• The motor power lines have some interesting (read: completely mismatched) color coordination going on—fixers take note.

    • They could also do with some more support and insulation (hot glue) on the solder joints.

  • Here's what we found on a quick tour of the main board:

    • GD32F103 GigaDevices ARM Cortex-M3

    • Six half-H bridge motor drivers, made up of two large MOSFETs each

    • Two pairs of 0.007 ohm resistors by the power inlet (R007).

      • Resistors like these, with very low resistance, are used to sense current—helping to shut things down if a motor stalls out.

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Saving the best for last(ish), we cracked open one of the mysteriously heavy wheels to get a look at the brushless DC motor. Inside we find oodles of coiled copper wire, three large power leads (one for each of the three phases) and five leads for Hall effect sensors (for position tracking).
  • Saving the best for last(ish), we cracked open one of the mysteriously heavy wheels to get a look at the brushless DC motor.

  • Inside we find oodles of coiled copper wire, three large power leads (one for each of the three phases) and five leads for Hall effect sensors (for position tracking).

  • The motor control board will let the motor know when to switch across those wires, making for a nice smooth ride.

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Real quick though, let's take a peek at the UL-certified charger. After all, house fires from charging hoverboards have been reported... To be honest, it looks pretty messy, but we don't like to judge a charger by its... random epoxy? So we consulted charger guru Ken Shiriff of Righto.com, who said: "Looks like a straightforward flyback switching power supply. I don’t see any cause for complaints...The charger looks solid. I don’t see any corners cut. The design is ‘unchallenging’—they didn’t try to make it as small as possible; Apple probably would have made it half the size."
  • Real quick though, let's take a peek at the UL-certified charger. After all, house fires from charging hoverboards have been reported...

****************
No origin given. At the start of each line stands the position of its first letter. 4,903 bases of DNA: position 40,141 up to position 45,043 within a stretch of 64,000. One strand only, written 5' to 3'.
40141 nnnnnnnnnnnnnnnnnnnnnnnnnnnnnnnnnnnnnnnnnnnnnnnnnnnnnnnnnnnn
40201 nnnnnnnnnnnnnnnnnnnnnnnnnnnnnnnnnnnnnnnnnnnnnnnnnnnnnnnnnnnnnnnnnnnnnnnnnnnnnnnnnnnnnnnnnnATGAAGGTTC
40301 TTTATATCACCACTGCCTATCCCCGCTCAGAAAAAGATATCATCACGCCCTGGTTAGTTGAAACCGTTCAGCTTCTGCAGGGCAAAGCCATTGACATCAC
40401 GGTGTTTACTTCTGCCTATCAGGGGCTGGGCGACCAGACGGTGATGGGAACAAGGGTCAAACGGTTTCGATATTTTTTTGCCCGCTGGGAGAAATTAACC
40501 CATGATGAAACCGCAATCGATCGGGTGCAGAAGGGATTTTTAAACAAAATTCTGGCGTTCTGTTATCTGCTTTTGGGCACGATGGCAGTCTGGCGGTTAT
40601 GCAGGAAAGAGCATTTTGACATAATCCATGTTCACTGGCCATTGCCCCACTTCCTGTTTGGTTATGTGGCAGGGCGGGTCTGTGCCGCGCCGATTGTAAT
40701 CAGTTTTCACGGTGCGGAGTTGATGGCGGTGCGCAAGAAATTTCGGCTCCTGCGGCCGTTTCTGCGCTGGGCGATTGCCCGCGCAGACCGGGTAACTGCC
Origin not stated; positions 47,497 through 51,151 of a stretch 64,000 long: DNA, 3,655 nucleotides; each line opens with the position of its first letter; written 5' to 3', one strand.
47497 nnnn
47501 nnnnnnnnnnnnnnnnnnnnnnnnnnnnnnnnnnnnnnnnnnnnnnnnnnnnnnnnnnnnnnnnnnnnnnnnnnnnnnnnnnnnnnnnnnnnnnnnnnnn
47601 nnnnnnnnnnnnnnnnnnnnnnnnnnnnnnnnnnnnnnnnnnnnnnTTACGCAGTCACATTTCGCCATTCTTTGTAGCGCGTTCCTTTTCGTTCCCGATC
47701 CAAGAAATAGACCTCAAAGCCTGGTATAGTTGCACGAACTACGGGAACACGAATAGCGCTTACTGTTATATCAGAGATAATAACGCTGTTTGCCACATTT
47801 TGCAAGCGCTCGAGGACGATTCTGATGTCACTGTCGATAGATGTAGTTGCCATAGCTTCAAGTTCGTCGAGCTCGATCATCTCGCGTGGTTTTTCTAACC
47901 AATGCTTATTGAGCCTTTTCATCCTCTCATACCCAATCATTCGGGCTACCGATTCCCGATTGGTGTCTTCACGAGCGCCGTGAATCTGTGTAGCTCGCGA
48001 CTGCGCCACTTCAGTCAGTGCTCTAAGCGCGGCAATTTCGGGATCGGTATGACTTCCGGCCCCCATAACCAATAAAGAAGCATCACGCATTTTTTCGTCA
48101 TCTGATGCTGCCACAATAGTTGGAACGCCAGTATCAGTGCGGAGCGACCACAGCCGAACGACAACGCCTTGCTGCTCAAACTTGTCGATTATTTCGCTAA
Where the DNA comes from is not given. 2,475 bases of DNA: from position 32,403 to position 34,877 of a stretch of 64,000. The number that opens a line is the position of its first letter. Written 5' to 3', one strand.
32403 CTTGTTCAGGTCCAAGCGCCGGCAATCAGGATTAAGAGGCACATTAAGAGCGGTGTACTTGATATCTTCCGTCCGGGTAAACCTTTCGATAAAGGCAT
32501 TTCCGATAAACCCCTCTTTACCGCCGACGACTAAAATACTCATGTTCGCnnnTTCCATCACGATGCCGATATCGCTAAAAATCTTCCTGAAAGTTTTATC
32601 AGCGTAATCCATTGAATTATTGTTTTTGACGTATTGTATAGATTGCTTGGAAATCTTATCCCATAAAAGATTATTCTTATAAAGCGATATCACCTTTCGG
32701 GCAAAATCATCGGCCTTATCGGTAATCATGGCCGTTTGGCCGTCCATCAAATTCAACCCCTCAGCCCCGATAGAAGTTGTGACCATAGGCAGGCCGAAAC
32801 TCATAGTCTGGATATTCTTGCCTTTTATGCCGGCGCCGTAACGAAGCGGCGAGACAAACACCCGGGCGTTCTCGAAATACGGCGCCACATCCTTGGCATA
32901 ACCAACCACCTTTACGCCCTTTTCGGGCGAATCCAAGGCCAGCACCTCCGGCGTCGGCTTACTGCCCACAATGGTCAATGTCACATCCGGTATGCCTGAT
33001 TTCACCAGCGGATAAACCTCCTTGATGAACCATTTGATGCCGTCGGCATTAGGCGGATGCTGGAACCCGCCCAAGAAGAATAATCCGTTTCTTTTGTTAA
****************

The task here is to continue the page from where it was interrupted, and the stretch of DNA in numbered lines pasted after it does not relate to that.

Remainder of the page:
• To be honest, it looks pretty messy, but we don't like to judge a charger by its... random epoxy? So we consulted charger guru Ken Shiriff of Righto.com, who said:

  • "Looks like a straightforward flyback switching power supply. I don’t see any cause for complaints...The charger looks solid. I don’t see any corners cut. The design is ‘unchallenging’—they didn’t try to make it as small as possible; Apple probably would have made it half the size."

  • So hey, as long as you have a real Swagway, with a real UL-certified charger, you should be fine? Probably.

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Final Thoughts
  • Modular design with good use of connectors means many components can be easily replaced.
  • Only Phillips #2 screws are used—nothing proprietary.
  • The battery is easy to replace.
  • Inconsistent wire colors makes reassembly tricky.
  • We couldn't get the tire off—replacing a worn-out tire will probably mean a new wheel and hub motor.
Repairability Score
8
Repairability 8 out of 10
(10 is easiest to repair)

6 Comments

These Motors are AC brushless induction motors, not standard DC Motors.

allanxp4 - Reply

I fixed my broken hover board but I'm looking for one of the 4pin hole for the charging cord that goes inside.

Joseph - Reply

Anyone know where the serial number is? Trying to ID the manufacturer of my board--having trouble. Wanna make sure it's not under recall. Thanks! I should add that I'm 99 percent sure it's a SwagWay board.

Lance G. - Reply

Thank you for learn

My problem is I fix my swag way and I changed the sensor then it's start putting own Weel drive forword and ether own drove back side

I hope slovenly this problem with you

Thank you again

Saleh alwaghzah - Reply

Does anyone have a scheme or a photo for the assembly of the whole device? I've got the electronics disassembled and am not sure if the parts are complete.

Sacha Hofer - Reply

Sorry, I was too lazy to google on my self.. Found a set of videos here: http://hoverboards.repair/author/fix-hov...

Sacha Hofer -